7.    All Developed Countries collectively, whether or not Parties to the Kyoto Protocol, must reduce their emissions based on recent scientific findings. Mitigation actions or commitments by developed countries should strengthen the Kyoto Protocol’s quantified commitments and be legally binding in nature. In meeting this objective, developed countries must reduce their emissions by at least 45 per cent below 1990 levels by 2020 and by at least than 85 per cent below their 1990 levels by 2050.

 

 8.    Copenhagen should establish the mechanism that ensures comparability of developed countries efforts to reduce emission. This should reflect the historical responsibility and current capabilities. This also should take into consideration national circumstances and the need to maintain economic growth.

 

  9.    It should be noted that a midterm target is vital to provide direction to the world economy. Let us not forget that part of the equation in addressing climate change is the private sector. They can be encouraged to be part of a green economy if there are clear policies to ensure return on their investment.

 

Mitigation

Ib(II): Supported actions by developing countries to slow the growth of their emission

 

    10.     The commitment of developing countries is clear to address climate change. This commitment is well reflected in the Bali Action Plan.

 

   11.     Nationally appropriate mitigation actions by developing countries that are measurable, reportable and verifiable in the context of sustainable development should be truly supported and enabled by technology, finance and capacity building in a measurable, reportable and verifiable manner. This should be voluntary in nature.

 

    12.     It should take into account social and economic conditions and the right to development to achieve sustained economic growth and eradicate poverty for developing countries. 

 

    13.      The development pattern of developing countries should envisage a low carbon economy. It will happen if there is measurable support from partners. This will contribute substantially to reduce future emission at the atmosphire.

 

REDD Issue

 

  14.     Efforts at reducing emissions from deforestation and forest degradation in developing countries (REDD) will amount to nothing if resources are not mobilized for that purpose. Nor can we effectively address the larger issues of climate change and poverty if we are not able to generate sufficient resources to support our endeavours.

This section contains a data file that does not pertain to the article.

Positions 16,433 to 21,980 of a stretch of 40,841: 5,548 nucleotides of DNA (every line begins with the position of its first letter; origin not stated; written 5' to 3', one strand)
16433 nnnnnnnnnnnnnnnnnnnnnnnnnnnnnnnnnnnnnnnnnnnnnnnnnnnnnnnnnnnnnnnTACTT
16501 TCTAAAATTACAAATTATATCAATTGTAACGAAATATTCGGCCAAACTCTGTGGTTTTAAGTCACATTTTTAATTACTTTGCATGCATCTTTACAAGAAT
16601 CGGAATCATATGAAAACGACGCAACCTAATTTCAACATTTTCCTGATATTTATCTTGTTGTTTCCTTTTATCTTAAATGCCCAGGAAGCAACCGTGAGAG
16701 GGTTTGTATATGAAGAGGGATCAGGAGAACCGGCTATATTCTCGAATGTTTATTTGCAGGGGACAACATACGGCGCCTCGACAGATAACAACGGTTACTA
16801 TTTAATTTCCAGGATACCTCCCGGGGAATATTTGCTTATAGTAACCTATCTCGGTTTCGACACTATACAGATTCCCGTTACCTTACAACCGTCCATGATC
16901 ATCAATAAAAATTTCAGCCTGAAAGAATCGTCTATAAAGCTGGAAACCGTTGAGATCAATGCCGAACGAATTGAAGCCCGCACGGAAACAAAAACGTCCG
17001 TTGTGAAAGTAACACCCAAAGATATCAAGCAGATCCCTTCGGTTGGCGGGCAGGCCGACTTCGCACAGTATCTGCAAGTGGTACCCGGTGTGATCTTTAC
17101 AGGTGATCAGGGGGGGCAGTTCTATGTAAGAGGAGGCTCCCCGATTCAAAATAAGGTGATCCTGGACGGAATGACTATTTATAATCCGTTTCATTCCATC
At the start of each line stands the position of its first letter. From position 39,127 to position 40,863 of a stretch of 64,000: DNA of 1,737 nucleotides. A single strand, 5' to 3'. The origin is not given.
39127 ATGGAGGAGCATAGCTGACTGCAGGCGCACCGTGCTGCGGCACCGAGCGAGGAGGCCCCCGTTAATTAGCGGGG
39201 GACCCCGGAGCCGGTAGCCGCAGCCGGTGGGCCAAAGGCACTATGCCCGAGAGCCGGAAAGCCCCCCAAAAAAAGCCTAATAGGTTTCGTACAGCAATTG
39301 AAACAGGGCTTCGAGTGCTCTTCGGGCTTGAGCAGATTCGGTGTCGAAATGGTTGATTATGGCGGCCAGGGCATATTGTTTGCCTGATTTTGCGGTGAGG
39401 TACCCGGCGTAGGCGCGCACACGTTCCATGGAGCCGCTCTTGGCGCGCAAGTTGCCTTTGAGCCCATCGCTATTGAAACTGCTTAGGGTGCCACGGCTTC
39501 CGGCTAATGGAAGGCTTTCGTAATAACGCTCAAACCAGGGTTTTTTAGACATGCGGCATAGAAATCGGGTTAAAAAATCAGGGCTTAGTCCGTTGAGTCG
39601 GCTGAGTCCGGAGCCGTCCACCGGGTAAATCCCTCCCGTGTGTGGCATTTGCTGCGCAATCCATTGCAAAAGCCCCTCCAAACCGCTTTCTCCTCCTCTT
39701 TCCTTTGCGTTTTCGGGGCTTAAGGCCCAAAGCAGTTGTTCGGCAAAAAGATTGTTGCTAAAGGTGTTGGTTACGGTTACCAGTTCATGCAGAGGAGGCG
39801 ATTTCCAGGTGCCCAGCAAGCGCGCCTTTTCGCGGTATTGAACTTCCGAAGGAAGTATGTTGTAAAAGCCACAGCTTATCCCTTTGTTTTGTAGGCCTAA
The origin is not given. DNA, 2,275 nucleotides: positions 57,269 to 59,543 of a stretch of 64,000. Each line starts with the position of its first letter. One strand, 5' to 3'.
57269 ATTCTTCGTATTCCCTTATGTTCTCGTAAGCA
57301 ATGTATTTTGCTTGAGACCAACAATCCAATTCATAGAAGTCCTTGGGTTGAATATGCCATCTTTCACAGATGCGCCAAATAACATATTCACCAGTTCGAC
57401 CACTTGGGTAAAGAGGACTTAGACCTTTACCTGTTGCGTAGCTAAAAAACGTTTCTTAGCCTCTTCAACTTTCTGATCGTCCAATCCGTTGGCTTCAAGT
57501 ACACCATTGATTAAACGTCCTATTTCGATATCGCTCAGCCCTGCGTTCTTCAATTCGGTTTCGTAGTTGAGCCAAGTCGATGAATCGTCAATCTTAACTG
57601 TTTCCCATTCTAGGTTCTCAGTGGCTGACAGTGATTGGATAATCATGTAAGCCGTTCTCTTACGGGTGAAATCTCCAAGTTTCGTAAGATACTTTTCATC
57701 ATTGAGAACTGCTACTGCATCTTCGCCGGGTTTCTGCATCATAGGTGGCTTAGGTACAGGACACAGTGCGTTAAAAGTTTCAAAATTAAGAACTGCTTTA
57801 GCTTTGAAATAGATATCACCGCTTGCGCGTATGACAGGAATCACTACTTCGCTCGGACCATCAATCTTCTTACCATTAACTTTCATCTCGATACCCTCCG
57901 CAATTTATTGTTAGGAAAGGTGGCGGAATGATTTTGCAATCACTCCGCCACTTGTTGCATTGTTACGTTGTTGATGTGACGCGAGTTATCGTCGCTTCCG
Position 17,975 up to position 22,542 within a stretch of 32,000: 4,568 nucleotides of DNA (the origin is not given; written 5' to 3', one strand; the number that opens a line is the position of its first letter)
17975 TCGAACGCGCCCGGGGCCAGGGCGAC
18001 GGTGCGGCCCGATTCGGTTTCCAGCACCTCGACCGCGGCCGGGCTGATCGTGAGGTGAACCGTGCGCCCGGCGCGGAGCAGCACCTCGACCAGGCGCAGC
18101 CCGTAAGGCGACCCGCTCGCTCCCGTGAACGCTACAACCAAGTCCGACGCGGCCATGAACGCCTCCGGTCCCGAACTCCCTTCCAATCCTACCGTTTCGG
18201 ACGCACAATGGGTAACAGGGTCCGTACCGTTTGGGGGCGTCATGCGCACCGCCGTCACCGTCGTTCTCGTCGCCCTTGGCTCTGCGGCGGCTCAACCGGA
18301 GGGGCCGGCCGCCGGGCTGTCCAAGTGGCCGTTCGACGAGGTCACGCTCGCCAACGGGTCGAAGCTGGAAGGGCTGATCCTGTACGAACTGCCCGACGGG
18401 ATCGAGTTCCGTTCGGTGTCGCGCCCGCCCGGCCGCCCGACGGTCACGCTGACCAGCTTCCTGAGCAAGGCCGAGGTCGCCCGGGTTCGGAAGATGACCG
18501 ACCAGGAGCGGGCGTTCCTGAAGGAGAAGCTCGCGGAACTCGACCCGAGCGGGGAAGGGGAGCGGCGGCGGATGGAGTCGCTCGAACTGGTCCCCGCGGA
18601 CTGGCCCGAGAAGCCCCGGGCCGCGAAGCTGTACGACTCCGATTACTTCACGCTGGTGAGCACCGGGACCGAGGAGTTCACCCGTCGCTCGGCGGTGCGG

15.     Various donor countries have pledged resources to address this issue including UN-REDD funded by the government of Norway.

 

   16.     These resources are intended to launch pilot projects for early action to reduce emissions from deforestation and degradation in developing countries while we await the conclusion of a post-2012 agreement. Much more is needed to encourage speedy implementation of this particular action. REDD activites could be funded through market or non-market mechanisms.

 

    17.     International support for these activities should not be merely a way of offsetting emissions by Annex I countries. It should not justify or make up for any failure on their part to reduce domestic emissions. It should be part of a global effort to address a problem that confronts us all.

 

Financial, Technology and Capacity Building

 

   18.     The current level of resources for climate change, technology and capacity of developing countries are insufficient to address climate change.

 

   19.     The Copenhagen conference should resonate the commitment to establish concrete arrangements or mechanisms by developed countries for financial resources, technology transfer and capacity building to enable developing countries to take nationally appropriate mitigation and adaptation actions in the context of sustainable development.

 

  20.     Having appropriate mechanisms in place would contribute significantly in the engagement of developing countries to take nationally appropriate mitigation actions. Those elements are the most crucial elements to “seal the deal” in Copenhagen. Doing business as usual in these areas is not an option.

 

     21.     On the transfer of technology, all barriers to the effective transfer of technology should be removed. The Copenhagen should reflect the need to establish the mechanism that ensures the deployment and transfer of technology. The Intellectual Property (IPR) regime should function as an incentive for deployment and innovation of new technology. At the same time the IPR regime should not be an obstacle and add additional burdens to the transfer of technology to developing countries.

 

Institutional arrangements and governance structures that address the needs of developing countries

 

    22.     A financial mechanism to address both mitigation and adaptation should function under the authority of the Convention. This should be a legally binding commitment of developed countries and not an act of charity.

 

    23.     The financial resources should be new, additional, and predictable to effectively mitigate and adapt to the adverse impact of climate change. Financial resources should be over and above ODA and should be on a grant basis.

 

    24.     This mechanism must be guided by the principle of transparency, inclusiveness, efficiency and effectiveness. The equitable and balanced representation of all developing countries must be ensured. All developing countries should be eligible to the financial resources with special attention to the need of the most vulnerable countries in particular to LDCs.

 

   25.     Indonesia underlines that the public sector should be a major sources of funds, while market mechanisms and other private sector sources would play an important complementary role in addressing climate change.

 

     26.     Concrete arrangements should be made for financial resources to enable developing countries to take nationally appropriate mitigation and adaptation actions in the context of sustainable development.

Permanent Mission of the Republic of Indonesia to the United Nations, New York
325 East 38th Street, New York, NY, 10016, USA
Tel: 1.212.972.8333,   Fax: 1.212.972.9780   -   www.indonesiamission-ny.org